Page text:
Israeli Prime Minister Ariel Sharon is fighting for his life in a Jerusalem hospital after suffering a massive stroke late Wednesday. His illness has thrown both Israeli politics and resolution of the Israeli-Palestinian conflict into great uncertainty.
Mr. Sharon's illness sent shockwaves through Israel and caused concern worldwide. The focus has been on prayers for his recovery and messages of support, but the widespread assumption, even if not publicly spoken, is that Mr. Sharon will not return to office.
The obvious question is, what happens now?
It's too early to tell, says political columnist Akiva Eldar of Israel's Haaretz newspaper, who spoke to VOA from Tel Aviv.
"It seems that it's not only that Sharon is out of the political arena, it's that Sharonism is out of the arena," he said.
Ariel Sharon, nicknamed the bulldozer, was a forceful individual most of his life - first as a military commander, as a proponent of Israeli settlements on Palestinian land and later as a skillful politician who pushed his new vision of unilateral withdrawal from some Palestinian areas and the dismantling of settlements.
Akiva Eldar says Mr. Sharon took a political risk and won the overwhelming support of the Israeli people.
"Many Israelis were very anxious about tearing apart the territories, or 'greater Israel,' [that it] would tear apart the nation, which didn't happen," he explained. "So, he [Sharon] took this risk and he proved that this is possible."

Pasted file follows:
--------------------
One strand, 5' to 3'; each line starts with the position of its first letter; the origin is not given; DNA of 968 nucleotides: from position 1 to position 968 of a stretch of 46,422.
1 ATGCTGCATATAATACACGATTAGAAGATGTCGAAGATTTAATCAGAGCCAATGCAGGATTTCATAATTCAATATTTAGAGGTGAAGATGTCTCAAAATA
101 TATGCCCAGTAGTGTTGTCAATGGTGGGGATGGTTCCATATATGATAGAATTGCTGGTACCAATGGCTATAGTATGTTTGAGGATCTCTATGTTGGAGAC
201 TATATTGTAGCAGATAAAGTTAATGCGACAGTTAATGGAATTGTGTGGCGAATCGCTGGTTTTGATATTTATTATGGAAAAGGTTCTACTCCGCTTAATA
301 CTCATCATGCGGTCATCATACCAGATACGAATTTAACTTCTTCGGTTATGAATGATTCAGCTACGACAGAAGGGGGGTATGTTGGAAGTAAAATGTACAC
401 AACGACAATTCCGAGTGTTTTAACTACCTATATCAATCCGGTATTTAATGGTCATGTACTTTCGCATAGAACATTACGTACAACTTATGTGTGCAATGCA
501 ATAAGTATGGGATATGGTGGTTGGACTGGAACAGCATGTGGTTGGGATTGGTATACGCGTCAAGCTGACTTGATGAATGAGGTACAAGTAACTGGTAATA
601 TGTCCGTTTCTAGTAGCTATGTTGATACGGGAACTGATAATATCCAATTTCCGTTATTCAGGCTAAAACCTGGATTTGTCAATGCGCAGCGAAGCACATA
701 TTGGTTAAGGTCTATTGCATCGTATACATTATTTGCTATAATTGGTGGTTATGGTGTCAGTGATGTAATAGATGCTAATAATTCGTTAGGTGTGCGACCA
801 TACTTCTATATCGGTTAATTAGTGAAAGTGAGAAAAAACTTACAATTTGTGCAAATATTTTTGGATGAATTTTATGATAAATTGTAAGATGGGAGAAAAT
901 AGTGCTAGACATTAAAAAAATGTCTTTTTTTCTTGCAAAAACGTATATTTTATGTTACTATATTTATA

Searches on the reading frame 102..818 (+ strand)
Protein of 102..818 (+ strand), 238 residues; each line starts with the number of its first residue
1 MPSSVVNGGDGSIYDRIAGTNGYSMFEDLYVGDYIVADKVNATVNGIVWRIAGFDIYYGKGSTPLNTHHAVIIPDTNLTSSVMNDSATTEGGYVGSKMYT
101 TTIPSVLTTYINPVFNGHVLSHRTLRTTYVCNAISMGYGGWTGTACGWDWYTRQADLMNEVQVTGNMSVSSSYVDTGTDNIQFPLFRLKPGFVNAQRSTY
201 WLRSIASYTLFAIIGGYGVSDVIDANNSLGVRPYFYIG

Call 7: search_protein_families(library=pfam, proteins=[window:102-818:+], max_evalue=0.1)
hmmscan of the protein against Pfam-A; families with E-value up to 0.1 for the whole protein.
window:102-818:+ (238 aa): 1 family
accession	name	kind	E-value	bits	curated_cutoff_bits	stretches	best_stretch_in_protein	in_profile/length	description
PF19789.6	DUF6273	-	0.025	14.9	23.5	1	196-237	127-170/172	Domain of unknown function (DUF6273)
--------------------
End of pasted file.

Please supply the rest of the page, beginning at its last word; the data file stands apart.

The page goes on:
Mr. Eldar says Mr. Sharon's plan was seen by many Israelis as a viable option, a way to enhance their own security by unilaterally disengaging from the Palestinians without having to go through the tough process of negotiations.
To push his plan forward, Mr. Sharon recently left the right-wing Likud Party that he helped found, to form a new centrist party called Kadima. Kadima has scored high in opinion polls, but was built almost exclusively around Ariel Sharon. With him out of the picture, it is uncertain if the party will survive or how well it might do in the March elections.
Ariel Sharon seemed intent on completing his plan to secure Israel's future and his own legacy.
Paul Scham is an adjunct scholar with the Middle East Institute, a non-profit research center in Washington. He says Mr. Sharon ran out of time to leave a clear, historic legacy.
"At this point he has moved the center-right [of Israeli politics] towards a somewhat more conciliatory position and left a legacy of being willing to deal with the Palestinians," he noted. "He has also though left a legacy of unilateralism."
Ariel Sharon reluctantly supported President Bush's plan for an independent Palestinian state alongside Israel, to be brought about via the Road Map peace plan. The Bush administration initially gave its lukewarm support to Mr. Sharon's plan to pull out of Gaza. But, Washington then focused on that withdrawal as a way to jump-start renewed peace negotiations.
Paul Scham thinks Mr. Sharon's departure from the political scene will stall any new efforts.
"I think there's going to have to be a time-out for the moment," he added. "The Palestinian elections are scheduled, then when the Israeli elections come up, I think the U.S. will in many ways sit on the sidelines and see how things develop."
Palestinian elections are scheduled for later this month, the Israeli elections for late March. And, Mr. Scham says during a period of so much political uncertainty even Israel's closest ally, the United States, will not be able to push peace efforts forward.